09 November 2016

What’s zero to the power of zero? When an eighth-year pupil asked that question, Jonas Bergman Ärlebäck, senior lecturer at LiU’s Department of Mathematics, had to rush over to a local primary school to discuss mathematics. 

But isn’t the answer zero? 
Jonas Bergman Ärlebäck“Well, it’s not quite that simple. The pupils had discovered an exotic detail, of an almost mathematical-philosophical character. The answer could just as easily be one, or anything in between. It depends on how you approach and define the problem,” says Jonas Bergman Ärlebäck. 

Your special appearance as extra teacher at the Skäggetorp Primary School was popular, and the school’s thank-you post on Facebook had been seen by 23,000 users after just a few days. Your reaction? 
“I had no idea! That’s brilliant!” 

And how did it go? Could you give the pupils an answer? 
“Sure, but the answer isn’t that straightforward, as I just said. We discussed the problems involved, and thought through it together. I truly enjoy encountering their curiosity, and being able to help them make progress in their thinking. Getting them to realize that maths is much more than the four basic operations.” 
“They had lots of other questions, for instance what is it like to study maths at university, how difficult are the maths problems in the engineering programmes, what we mathematicians do research on…We had lots to talk about – in addition to algebra and powers.” 

Extra teacher for one lesson. Maybe more university teachers should try that? 
 “Depending on which field you work in, there are more or less natural opportunities for that sort of meeting. I work in mathematics teaching methodology and I teach future maths teachers at LiU, so it’s really rewarding to be ‘out in the field’ and to meet pupils. So of course I think it’s positive. And it can also be a good opportunity for pupils to meet professionals and get inspired to continue their studies.”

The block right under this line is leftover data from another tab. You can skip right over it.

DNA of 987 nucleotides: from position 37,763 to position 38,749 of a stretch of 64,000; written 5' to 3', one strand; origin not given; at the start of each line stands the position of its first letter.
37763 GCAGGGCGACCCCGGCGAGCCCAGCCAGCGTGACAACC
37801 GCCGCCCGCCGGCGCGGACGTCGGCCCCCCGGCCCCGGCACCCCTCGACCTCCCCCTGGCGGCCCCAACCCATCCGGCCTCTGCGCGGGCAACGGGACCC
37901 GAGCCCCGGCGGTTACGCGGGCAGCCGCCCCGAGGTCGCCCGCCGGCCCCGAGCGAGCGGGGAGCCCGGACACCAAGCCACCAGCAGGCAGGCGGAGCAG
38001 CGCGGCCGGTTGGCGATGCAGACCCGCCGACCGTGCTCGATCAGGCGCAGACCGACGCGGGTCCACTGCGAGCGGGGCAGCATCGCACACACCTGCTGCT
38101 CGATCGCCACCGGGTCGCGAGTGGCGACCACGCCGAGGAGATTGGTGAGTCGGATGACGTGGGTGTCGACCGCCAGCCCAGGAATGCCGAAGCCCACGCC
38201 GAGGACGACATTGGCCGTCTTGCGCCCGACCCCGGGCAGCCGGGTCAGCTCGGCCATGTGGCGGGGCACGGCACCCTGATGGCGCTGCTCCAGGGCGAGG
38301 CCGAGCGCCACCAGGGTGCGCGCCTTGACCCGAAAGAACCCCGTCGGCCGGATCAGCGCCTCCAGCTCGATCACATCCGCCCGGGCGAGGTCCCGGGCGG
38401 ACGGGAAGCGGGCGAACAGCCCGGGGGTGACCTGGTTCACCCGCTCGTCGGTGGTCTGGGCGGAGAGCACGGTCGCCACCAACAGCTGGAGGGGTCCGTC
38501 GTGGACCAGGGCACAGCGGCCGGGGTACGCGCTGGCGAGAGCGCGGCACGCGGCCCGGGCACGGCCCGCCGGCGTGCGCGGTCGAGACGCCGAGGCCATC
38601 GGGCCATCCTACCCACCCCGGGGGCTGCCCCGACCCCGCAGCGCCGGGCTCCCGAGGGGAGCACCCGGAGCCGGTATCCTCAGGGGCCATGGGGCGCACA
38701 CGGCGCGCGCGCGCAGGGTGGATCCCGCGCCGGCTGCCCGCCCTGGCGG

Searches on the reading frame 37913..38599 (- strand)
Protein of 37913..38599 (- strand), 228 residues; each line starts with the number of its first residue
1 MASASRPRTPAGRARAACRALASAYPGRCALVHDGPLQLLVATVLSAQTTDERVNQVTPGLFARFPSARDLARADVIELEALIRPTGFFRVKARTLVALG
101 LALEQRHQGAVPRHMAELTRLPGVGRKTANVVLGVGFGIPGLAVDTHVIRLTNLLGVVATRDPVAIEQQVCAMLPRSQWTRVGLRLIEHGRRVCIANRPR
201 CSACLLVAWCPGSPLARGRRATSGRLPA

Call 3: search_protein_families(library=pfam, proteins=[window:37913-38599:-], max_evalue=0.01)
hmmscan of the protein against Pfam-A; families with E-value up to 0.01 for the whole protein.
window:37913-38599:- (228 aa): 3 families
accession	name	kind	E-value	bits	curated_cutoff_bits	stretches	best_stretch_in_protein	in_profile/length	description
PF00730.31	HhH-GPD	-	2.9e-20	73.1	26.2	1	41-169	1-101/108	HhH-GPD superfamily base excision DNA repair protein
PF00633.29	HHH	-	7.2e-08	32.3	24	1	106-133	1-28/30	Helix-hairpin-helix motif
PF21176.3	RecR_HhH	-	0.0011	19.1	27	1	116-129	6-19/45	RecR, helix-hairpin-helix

Why do you think the school asked you to come and visit this class? 
Jonas Bergman Ärlebäck in the old days
“It’s probably mostly because Skäggetorp Primary is progressive in its teaching methods. The teacher, Malin Ramström, has been a researching teacher in a collaboration on mathematics teaching between LiU, Norrköping Municipality and Linköping Municipality, that I also was involved in. So it was natural to get in touch with me.” 

Could it also have to do with your past as a clarinet player in LiTHe Blås, a student band at LiU? 
 “Malin and I were actually both members of LiTHe Blås at the same time, back in the day. Extra-curricular activities often give you contacts for life, and these can come in handy when you least expect it.” 

Photo: Skäggetorp Primary School’s Facebook page and private